A senior party source close to No 10 was red faced last night after briefing journalists that William Hague's wife, Ffion, had gone to Hong Kong on free tickets provided by the Government for the handover ceremony in the former colony.
The briefing was an attempt to deflect criticism of ministers for travelling with their partners or spouses at the taxpayers' expense. But it backfired when it turned out to be incorrect.
The Tories hit back by insisting that she had not gone at the taxpayers' expense, and Michael Howard, the shadow Foreign Secretary, demanded an apology in a letter to the Prime Minister attacking it as "a scandalous attempt to smear the Leader of the Opposition and his wife".
The gaffe came as Jack Straw, the Home Secretary, spearheaded the Government's attempt to draw a line under recent public relations disasters, from cuts in single-parent benefits to reports of the rift between Gordon Brown and Tony Blair.
Mr Straw insisted it was not a relaunch. And it was not rebranding new Labour. He reminded disenchanted traditional Labour voters that the Government's support was based on a "new coalition". It was important to recognise that, he said. "New Labour won because it was able to appeal to a wide range of people - not just traditional Labour voters but many others who voted Labour for the first time in May."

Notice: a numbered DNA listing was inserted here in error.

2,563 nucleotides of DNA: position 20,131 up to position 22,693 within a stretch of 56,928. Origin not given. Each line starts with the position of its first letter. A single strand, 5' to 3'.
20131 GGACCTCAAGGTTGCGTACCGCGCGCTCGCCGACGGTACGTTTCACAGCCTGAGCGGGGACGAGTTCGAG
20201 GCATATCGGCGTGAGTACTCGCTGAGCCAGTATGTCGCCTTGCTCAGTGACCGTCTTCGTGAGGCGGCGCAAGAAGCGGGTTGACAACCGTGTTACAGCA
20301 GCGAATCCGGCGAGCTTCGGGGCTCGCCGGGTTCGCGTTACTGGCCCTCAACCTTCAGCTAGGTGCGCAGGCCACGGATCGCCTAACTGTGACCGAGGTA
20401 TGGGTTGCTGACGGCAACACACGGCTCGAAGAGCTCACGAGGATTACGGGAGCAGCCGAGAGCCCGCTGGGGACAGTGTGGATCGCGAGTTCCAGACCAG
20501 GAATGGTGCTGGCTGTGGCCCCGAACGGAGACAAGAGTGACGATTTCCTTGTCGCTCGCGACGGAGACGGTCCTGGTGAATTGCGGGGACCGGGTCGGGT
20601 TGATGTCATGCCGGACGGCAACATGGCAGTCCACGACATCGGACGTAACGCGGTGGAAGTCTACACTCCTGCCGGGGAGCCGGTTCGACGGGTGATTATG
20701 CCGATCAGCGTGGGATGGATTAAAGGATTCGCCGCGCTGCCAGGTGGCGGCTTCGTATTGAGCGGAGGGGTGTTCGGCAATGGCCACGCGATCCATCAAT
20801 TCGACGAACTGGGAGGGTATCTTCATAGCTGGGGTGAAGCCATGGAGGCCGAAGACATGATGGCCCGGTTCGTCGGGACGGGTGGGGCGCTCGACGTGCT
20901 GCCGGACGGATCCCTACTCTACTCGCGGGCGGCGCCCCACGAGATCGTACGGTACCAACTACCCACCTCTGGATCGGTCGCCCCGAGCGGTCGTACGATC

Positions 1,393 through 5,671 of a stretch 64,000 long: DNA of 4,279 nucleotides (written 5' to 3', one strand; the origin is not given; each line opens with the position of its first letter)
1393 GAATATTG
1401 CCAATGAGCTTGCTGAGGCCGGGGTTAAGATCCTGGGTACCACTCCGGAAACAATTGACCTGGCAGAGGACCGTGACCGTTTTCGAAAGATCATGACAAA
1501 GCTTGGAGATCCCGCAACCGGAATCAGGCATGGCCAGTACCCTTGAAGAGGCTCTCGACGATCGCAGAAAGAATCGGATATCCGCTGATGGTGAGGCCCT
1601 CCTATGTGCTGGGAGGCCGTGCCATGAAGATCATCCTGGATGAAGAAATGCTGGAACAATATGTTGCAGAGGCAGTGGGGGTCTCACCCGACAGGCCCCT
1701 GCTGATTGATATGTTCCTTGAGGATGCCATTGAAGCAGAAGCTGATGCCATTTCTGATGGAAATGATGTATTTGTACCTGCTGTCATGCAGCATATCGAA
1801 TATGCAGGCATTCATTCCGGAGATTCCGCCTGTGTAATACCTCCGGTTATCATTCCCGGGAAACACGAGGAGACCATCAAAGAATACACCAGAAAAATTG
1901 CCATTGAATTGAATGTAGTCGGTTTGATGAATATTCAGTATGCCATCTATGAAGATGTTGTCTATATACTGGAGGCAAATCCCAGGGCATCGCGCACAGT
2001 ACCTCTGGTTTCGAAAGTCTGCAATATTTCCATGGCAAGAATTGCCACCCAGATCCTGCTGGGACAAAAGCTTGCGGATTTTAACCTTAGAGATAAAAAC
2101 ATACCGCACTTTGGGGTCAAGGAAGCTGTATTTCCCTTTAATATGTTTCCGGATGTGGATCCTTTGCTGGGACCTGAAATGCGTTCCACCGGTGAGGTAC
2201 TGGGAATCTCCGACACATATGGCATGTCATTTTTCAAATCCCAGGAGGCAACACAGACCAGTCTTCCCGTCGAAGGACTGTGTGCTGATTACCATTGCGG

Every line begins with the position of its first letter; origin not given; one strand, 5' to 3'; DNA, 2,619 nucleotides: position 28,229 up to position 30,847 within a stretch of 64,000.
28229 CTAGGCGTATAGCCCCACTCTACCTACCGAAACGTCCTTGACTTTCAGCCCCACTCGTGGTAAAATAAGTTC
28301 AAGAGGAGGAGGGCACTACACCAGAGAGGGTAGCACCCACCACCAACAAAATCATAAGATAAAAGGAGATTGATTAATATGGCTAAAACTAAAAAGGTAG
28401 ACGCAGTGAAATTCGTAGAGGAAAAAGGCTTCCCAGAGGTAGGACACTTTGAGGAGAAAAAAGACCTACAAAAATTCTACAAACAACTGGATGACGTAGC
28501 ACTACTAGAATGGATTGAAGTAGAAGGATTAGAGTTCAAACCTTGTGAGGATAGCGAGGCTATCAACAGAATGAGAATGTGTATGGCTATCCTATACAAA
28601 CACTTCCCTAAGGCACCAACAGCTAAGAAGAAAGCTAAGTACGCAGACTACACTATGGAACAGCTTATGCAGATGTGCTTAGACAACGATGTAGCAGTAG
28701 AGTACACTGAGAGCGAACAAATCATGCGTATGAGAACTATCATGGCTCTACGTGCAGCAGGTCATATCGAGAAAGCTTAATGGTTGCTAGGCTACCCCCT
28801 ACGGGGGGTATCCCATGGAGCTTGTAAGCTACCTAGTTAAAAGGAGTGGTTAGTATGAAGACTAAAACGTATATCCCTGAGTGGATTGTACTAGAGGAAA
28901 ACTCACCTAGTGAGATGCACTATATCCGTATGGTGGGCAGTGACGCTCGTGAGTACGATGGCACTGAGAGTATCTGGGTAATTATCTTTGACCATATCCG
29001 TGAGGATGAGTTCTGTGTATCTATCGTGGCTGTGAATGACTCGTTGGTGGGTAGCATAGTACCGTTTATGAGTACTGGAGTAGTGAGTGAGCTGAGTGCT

Mr Straw, one of the leading modernisers in the Cabinet, asserted that Mr Blair's government was firmly based in the "radical centre" of British politics, and reached out beyond the traditional left-right divide. "Where we can work together with other parties or with people with no party political background, we will do so. We are not driven by dogma but by ideas and pragmatism," he told a party meeting in Kings Lynn, Norfolk.
Taking up Mr Blair's appeal to the Cabinet not to indulge in "departmentitis", he said: "Too few of us have been spelling out the larger picture."
Mr Blair gave the task of spearheading the Government's fight back to Mr Straw partly because he accounted for himself well during a difficult week at new year of speculation over his son's involvement with cannabis. The Tories claimed yesterday that he was also allocated the task to put Gordon Brown in his place. "Tony Blair is trying to take back control of his government's welfare policies from Gordon Brown and in an attempt to do so, he has briefed against Brown and promoted his ally Jack Straw," said Iain Duncan-Smith, the Tory spokesman on social security.
Mr Hague's Shadow Cabinet told at a strategy meeting this week that they have been hurting Labour by claims that ministers seem to be spending too much on themselves and their partners. As a result, the Tories have tabled dozens of questions about ministerial expenditure on their grace and favour flats and trips abroad with their spouses or partners
The meeting was also told that Labour still had a long lead in the polls. Mr Hague is convening another strategy meeting next week to try to inflict more damage on Mr Blair.Reuse content